Rabbit in the Moon
Chizuko Omori is a producer and subject of Rabbit in the Moon.
There are two stories about the incarceration of Japanese Americans during World War II. The first, the official story, tells of compliant citizens, rising above hardship to prove their unswerving loyalty to the country. The second story, one only whispered, tells of internees responding as disillusioned and angry individuals. Omori’s grippingly poetic documentary breaks with the authorized history, bringing to first light the courageous acts of protest and even rebellion that marked the internment. Meticulous research and charged testimony from former internees, including Omori’s sister, describe the camps at Heart Mountain, Manzanar, Poston, and Tule Lake, as well as the political rifts created in the incarcerated community, most visibly the conflicts between the generations of nisei and issei. Beautifully rendered, Rabbit in the Moon bravely lifts the gag that once muted a culture’s voice of anger.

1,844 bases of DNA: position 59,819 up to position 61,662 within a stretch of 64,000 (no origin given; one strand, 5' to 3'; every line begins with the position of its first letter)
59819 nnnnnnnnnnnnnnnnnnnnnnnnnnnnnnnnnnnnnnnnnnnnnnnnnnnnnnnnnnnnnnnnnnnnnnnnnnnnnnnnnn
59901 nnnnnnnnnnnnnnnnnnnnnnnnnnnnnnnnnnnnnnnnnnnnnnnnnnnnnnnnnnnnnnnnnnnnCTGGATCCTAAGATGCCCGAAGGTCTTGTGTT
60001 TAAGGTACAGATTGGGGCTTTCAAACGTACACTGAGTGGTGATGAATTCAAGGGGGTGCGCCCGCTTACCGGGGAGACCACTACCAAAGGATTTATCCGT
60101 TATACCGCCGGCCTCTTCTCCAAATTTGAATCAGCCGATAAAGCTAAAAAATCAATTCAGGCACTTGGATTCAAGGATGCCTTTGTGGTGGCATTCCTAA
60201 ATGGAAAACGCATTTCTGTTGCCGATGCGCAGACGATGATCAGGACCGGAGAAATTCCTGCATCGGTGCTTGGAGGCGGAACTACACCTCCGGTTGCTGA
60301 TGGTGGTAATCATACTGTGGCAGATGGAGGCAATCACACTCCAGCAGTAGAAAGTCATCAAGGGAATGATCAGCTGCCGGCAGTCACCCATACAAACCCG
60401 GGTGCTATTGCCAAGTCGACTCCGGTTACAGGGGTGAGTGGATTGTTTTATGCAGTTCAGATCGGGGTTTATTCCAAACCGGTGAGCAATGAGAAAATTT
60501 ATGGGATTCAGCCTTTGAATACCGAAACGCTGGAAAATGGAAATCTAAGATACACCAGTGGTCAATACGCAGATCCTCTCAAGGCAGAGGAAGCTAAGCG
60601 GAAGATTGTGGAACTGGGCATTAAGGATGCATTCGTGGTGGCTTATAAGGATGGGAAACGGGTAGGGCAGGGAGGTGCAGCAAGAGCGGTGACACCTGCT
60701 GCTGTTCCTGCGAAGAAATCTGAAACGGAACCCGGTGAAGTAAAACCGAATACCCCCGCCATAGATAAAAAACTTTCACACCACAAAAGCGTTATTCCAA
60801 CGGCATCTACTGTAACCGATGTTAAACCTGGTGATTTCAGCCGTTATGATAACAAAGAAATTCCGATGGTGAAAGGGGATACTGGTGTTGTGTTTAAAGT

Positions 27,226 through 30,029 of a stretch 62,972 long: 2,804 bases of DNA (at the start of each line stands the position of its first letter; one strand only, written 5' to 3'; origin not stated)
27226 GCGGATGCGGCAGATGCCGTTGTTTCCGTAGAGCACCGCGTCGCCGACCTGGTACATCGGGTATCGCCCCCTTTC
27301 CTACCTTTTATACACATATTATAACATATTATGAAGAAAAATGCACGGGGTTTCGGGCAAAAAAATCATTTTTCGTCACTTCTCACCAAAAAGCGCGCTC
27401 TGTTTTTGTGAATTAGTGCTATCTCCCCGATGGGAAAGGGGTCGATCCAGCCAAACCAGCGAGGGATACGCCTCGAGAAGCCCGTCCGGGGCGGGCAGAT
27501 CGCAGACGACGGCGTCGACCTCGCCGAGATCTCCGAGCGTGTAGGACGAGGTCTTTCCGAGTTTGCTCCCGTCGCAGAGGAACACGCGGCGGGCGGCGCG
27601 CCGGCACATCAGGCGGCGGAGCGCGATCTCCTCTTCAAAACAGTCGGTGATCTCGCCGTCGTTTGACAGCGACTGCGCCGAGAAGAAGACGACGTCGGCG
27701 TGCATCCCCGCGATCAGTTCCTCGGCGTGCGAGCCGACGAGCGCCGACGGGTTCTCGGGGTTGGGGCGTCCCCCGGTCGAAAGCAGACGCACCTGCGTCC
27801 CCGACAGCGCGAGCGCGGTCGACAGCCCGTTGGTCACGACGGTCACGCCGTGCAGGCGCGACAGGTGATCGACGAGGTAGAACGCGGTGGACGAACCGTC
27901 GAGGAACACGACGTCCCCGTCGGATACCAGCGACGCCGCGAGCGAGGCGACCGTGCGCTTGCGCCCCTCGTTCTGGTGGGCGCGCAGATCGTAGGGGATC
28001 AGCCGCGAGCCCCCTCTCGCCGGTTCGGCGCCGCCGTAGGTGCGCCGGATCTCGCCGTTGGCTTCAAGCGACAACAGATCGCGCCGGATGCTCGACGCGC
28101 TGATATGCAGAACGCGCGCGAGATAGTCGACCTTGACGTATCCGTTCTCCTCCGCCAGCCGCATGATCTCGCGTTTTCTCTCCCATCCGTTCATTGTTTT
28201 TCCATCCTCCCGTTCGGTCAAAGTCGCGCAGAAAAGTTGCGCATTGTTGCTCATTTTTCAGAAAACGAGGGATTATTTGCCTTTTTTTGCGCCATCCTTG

lay claim to an island
Chris Kennedy, United States, 2009
Drawing on archival materials, Kennedy commemorates the 1969 American Indian takeover of Alcatraz Island.
Murder in the High Desert
Emiko Omori, United States, 2022
Murder in the High Desert tells the story of the murder of James Wakasa, who was shot and killed by a guard at the Topaz Concentration Camp in 1943, and the recent discovery of a monument made in his honor and buried in the camp.